But what’s great is alternate versions remind people to go deeper with the song whether it’s an alternate version or the main version. In some cases both, the alternate and original do well since they feed off each other. In fact these days we see these sped up and slowed down versions for TikTok blowing up and all 3 versions can have hundreds of millions of plays. The alternate version allows you to tell more stories, demand more attention and get people to think that they really need to pay attention to this song since you devoted so much energy to it. And if you’re seeing that the song is doing way better than all your other songs it’s worth it to devote the energy to it to keep extending its promotion time and extending its life and the attention you can call to yourself. 

But then once you’ve done that cycle and put out all the content, it’s time to repeat again with a new song. And do this consistently for as long as you can sustain it by making great content and great songs and continue to build your fanbase with the momentum you’ve received from appealing to the algorithms and people’s attention spans and keeping people talking about you.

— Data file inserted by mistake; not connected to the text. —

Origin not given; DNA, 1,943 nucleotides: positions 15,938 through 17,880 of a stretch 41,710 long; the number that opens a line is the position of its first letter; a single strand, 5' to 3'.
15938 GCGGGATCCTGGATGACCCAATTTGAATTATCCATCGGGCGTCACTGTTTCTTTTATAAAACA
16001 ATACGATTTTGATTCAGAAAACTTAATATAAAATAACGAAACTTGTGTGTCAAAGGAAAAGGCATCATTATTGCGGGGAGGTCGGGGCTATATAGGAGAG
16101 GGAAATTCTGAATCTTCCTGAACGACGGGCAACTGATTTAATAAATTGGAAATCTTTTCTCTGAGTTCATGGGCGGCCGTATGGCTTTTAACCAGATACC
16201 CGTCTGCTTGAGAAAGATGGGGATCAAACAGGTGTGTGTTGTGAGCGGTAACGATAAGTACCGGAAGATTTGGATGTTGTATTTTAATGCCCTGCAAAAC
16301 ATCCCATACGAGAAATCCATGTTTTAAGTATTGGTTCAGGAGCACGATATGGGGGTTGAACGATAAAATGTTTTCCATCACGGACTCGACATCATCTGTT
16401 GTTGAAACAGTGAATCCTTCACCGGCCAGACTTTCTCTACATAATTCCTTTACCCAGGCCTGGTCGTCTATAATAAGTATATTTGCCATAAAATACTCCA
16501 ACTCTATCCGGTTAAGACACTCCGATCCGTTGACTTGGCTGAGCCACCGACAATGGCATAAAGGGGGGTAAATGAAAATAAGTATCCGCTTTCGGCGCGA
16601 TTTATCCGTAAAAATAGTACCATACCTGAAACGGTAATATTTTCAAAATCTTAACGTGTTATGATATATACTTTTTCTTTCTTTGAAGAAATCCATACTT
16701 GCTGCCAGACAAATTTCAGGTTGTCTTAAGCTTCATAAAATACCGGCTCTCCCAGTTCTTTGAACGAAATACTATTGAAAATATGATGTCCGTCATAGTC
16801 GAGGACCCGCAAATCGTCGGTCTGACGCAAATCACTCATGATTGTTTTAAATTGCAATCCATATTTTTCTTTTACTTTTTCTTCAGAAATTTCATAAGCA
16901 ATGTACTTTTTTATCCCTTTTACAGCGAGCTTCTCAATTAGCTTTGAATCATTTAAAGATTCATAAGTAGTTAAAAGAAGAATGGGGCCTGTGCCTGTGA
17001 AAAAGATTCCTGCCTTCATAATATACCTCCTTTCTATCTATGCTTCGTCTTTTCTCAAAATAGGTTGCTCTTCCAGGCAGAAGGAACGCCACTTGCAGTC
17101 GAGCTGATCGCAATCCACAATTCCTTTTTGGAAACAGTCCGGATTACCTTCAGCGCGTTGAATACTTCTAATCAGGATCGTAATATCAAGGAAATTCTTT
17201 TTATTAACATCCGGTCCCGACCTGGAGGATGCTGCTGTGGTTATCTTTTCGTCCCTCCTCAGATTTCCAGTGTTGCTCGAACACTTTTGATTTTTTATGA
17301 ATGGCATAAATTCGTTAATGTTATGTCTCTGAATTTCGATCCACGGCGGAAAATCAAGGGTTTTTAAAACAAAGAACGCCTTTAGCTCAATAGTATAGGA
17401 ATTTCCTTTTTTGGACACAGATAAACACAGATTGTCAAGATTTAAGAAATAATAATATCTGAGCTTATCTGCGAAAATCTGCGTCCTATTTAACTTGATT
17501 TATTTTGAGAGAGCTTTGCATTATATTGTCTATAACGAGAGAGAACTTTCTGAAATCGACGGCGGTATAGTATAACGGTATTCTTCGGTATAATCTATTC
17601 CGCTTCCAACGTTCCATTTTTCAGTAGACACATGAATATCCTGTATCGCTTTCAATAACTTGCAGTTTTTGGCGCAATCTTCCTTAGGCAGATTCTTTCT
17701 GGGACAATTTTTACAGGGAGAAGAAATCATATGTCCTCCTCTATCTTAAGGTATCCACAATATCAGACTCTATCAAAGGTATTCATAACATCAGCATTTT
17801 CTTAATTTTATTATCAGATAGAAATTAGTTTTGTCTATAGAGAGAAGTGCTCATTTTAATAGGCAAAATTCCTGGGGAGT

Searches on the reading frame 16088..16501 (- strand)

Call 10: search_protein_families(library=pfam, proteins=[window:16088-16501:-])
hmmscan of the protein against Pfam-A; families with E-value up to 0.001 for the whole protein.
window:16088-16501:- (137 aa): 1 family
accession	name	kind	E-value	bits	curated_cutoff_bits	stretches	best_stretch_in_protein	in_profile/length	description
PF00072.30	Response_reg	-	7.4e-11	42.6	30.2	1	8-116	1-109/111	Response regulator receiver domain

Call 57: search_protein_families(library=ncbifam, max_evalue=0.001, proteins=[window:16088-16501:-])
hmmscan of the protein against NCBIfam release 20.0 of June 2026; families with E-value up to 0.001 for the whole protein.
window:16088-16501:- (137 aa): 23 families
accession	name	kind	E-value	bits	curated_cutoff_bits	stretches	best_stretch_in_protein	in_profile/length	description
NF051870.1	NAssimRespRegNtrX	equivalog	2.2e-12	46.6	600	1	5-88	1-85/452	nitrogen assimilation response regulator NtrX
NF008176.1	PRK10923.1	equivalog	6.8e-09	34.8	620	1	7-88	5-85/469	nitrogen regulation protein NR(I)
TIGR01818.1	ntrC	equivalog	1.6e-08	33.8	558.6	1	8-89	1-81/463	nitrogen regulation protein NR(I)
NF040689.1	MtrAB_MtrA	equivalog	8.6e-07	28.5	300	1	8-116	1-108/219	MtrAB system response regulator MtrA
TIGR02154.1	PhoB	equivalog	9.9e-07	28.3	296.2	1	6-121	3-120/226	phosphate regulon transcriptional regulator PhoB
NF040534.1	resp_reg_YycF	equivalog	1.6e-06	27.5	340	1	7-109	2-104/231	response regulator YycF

And I should say this, I didn’t go as into talking about stories as I probably should so let’s get into that. The storytelling can often be on Instagram and TikTok and Twitter but really where the money is, is doing it on YouTube. Whether it’s doing playthroughs, vlogs, shorts, behind the scenes. That all makes YouTube’s algorithm more excited about promoting you and keeps fans growing relationships with you.

In a world where so many of you want to be an artist fans engage with more, YouTube offers so many opportunities for that and 3 years into this channel of trying to put that into people’s heads I still don’t see enough of you investing and going hard on YouTube. I have a whole playlist on that in the description if you want to go deeper. But I want you to get this, Instagram stories and grid posts are mostly for people to stay in touch with you as is Twitter.